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Why Are Most Marketers So Bad at Trade Show Marketing?

Trade Show Marketing is....

Some marketers will hint at it. Others will grumble. Then there are the ones who are honest. They simply don't understand trade show marketing. That's not surprising. It's rarely taught on the undergraduate or graduate level. At best, it's mentioned in passing in a textbook. I know. After earning an MBA, I went to work for an exhibit builder. On Day 1, I was clueless.

I'd love to say that trade show marketing is marketing... but that's not entirely true. It's odder, less compact, and more unpredictable than other forms marketing. And, depending on the company, it can be more difficult to measure results.

3D vs. 2D

Marketing has traditionally been 2D: print and television, brochures, websites, etc. It's also been static and somewhat controllable. Trade show marketing or face-to-face marketing is as much about human interaction as the message or the branding. It's about creating conversations, before, during, and after the show.

Then there's the booth design. That's outside most marketers comfort zone and the dollars involved make it even scarier. It's easy to panic when the costs begin to hit six digits for even a modest island exhibit.

Variable Measurements

Unlike print, television, or web ads, there are no standards or no reliable source for subscriptions, ratings, or clicks. Counting leads works, but it's a crude measurement. More sophisticated exhibitors track pre-show promotions, leads, and sales through the entire sales channel, but they are the exception.

Competitors

Trade shows are truly a competitive sport when it comes to marketing. It's the one time you and your competitors are all in the same room, all vying for attention with the same audience. You see what they're doing... and vice versa.

Uncontrollable Variables

No one likes unpredictability when it comes to their marketing campaign and implementation. Yet, despite one's best efforts, trade shows can be chaotic. Freight doesn't arrive on time. Items are broken. Flights are cancelled. An exhibitor on the far side of the exhibit hall is giving away beer and sandwiches. The exhibitor nearest you has their music so loud you can't talk to potential clients without shouting.

Unfamiliarity/Knowledge

Most medium-sized companies participate in two to five trade shows per year. Some as few as one. That makes it challenging to become an expert quickly. Plus, each show may not only have a different audience, but also different rules, layout, and resources. Too often, just when the internal "expert" understands how to maximize the company's trade show efforts that person is assigned to other responsibilities. Then someone new has to start fresh.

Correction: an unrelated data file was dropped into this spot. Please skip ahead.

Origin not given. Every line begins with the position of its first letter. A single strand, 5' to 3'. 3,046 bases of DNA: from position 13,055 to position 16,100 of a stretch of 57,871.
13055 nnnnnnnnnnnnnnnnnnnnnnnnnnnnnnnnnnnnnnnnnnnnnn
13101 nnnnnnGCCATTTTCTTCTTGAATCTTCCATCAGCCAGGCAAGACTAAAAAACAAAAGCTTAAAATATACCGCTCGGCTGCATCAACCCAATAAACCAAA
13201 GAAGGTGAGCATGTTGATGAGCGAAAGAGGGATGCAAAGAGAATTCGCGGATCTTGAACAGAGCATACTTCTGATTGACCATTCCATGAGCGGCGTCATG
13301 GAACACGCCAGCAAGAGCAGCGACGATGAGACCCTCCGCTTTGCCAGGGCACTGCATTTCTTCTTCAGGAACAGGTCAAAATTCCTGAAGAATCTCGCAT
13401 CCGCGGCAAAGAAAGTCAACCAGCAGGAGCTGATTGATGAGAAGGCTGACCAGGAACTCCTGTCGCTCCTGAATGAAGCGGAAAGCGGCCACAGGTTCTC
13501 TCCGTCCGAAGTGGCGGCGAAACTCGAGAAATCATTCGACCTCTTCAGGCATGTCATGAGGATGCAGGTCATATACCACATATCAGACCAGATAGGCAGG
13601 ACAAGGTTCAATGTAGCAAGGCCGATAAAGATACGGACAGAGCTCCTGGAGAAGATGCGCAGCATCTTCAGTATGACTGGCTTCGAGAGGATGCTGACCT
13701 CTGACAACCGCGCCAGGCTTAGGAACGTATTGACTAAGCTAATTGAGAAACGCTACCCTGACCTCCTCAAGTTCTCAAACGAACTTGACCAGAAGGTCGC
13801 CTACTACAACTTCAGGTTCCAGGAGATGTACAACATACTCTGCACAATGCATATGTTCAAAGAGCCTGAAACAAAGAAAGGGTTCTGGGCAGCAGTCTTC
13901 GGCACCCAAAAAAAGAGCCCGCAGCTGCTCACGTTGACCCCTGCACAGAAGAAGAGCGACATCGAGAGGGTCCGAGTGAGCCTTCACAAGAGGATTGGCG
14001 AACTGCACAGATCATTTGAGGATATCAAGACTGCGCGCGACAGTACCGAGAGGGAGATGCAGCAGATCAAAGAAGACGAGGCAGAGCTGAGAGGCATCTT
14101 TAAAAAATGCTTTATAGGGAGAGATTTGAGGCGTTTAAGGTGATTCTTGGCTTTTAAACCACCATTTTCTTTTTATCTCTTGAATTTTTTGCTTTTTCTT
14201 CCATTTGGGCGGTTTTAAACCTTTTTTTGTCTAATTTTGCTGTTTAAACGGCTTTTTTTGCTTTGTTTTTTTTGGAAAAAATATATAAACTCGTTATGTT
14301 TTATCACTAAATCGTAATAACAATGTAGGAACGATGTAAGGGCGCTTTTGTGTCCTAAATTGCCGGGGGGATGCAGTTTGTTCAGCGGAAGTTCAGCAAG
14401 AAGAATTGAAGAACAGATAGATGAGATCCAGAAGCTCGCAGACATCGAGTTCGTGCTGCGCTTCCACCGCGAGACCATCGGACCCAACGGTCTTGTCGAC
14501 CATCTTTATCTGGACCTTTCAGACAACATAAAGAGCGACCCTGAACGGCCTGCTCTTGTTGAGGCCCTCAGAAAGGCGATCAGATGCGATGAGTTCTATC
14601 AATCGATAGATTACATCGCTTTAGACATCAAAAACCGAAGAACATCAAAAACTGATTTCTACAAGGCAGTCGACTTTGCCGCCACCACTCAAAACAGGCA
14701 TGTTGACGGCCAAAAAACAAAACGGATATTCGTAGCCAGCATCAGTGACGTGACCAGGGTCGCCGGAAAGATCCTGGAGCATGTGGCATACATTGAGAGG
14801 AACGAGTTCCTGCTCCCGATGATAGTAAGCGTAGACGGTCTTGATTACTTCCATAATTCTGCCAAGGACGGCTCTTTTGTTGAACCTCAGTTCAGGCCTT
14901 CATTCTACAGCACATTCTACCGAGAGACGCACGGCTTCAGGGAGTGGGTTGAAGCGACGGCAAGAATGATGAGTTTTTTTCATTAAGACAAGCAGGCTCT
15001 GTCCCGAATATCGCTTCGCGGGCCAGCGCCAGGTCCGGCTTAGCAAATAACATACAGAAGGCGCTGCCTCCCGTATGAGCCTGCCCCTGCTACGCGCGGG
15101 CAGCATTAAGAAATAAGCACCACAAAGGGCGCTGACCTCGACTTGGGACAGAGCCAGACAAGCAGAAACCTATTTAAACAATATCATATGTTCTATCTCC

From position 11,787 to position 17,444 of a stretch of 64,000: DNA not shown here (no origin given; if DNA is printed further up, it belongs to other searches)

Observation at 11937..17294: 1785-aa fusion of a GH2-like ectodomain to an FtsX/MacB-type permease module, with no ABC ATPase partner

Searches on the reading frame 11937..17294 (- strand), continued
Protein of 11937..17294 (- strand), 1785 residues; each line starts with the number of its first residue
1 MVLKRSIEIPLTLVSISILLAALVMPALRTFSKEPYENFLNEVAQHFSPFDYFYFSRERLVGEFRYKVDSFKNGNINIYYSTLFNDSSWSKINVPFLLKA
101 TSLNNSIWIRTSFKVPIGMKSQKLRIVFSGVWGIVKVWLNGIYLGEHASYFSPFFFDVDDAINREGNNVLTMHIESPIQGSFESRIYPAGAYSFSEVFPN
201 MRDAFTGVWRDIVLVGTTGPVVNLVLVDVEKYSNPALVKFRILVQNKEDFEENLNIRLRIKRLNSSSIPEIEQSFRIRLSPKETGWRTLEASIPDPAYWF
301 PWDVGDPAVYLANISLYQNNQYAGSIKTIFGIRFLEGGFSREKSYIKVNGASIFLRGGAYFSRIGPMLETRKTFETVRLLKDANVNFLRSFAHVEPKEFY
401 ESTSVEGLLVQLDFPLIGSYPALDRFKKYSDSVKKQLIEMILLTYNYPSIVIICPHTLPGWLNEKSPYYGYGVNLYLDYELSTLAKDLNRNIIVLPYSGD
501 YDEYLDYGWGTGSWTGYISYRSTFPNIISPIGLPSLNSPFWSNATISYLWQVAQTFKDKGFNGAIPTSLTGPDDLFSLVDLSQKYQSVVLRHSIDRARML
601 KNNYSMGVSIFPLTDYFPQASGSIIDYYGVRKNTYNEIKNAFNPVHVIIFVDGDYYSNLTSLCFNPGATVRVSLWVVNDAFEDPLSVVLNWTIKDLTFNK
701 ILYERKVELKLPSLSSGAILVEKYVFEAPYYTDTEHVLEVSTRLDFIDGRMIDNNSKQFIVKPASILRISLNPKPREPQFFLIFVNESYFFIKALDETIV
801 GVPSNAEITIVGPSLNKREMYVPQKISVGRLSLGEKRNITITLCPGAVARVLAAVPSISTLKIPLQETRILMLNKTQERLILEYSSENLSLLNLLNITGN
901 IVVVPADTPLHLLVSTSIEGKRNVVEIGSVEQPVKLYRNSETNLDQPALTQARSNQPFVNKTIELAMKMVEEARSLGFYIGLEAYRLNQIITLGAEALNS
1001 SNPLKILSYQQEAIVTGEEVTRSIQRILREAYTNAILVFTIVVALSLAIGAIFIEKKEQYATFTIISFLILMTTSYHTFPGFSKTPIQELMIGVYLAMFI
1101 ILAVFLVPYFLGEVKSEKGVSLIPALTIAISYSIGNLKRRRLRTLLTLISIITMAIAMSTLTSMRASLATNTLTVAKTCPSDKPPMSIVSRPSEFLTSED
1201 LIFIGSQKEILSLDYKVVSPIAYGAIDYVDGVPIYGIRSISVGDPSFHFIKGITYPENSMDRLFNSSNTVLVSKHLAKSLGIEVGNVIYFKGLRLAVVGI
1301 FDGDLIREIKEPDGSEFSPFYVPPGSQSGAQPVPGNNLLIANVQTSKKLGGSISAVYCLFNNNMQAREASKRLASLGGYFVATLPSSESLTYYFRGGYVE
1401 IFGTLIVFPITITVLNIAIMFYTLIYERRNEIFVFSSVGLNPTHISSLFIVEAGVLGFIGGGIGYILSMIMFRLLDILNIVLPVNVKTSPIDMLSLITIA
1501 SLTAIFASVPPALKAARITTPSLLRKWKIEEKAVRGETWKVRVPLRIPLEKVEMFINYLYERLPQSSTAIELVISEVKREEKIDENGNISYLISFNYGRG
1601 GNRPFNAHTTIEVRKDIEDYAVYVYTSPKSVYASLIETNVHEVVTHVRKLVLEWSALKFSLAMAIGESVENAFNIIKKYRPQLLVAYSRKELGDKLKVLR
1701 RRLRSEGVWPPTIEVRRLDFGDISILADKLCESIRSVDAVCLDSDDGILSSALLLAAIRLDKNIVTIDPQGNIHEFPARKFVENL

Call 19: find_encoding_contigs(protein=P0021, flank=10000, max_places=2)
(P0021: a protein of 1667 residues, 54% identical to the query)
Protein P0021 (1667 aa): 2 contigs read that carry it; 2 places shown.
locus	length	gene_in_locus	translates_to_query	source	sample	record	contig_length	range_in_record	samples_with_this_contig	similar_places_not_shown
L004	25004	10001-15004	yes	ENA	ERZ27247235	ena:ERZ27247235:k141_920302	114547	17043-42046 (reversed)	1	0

Sales and Marketing

Before, during, and after a trade show, sales and marketing must be partners at dance. You're a team. Face-to-face marketing requires sales skills and marketing expertise perfectly choreographed. And no matter how much sales and marketing claim to play nice, there's always a wall at most companies. It's that wall that dooms most exhibitors from fully benefiting from their trade show program.

So how do you become an expert at trade show marketing? Four tips.

  1. Go to trade shows as often as possible as an attendee. Ask questions and listen to what works and what doesn't. Plus, be willing to take classes at industry events about trade show marketing, even if you goal isn't to become a trade show certified manager.
  2. Rely on your local trade show professional. If they only know how to sell you a display, but not how to succeed at trade show marketing, then find someone else.
  3. Tap into industry consultants. These folks know how to avoid the potholes and the meandering paths so often taken by trade show exhibitors. You can find them in LinkedIn, Google, or simply ask your local vendor.
  4. Plan to succeed. Create a comprehensive plan that targets pre-show, show, and post-show marketing and put specific goals in place for each one.
Article Author:

Mel White
Classic Exhibits Inc.

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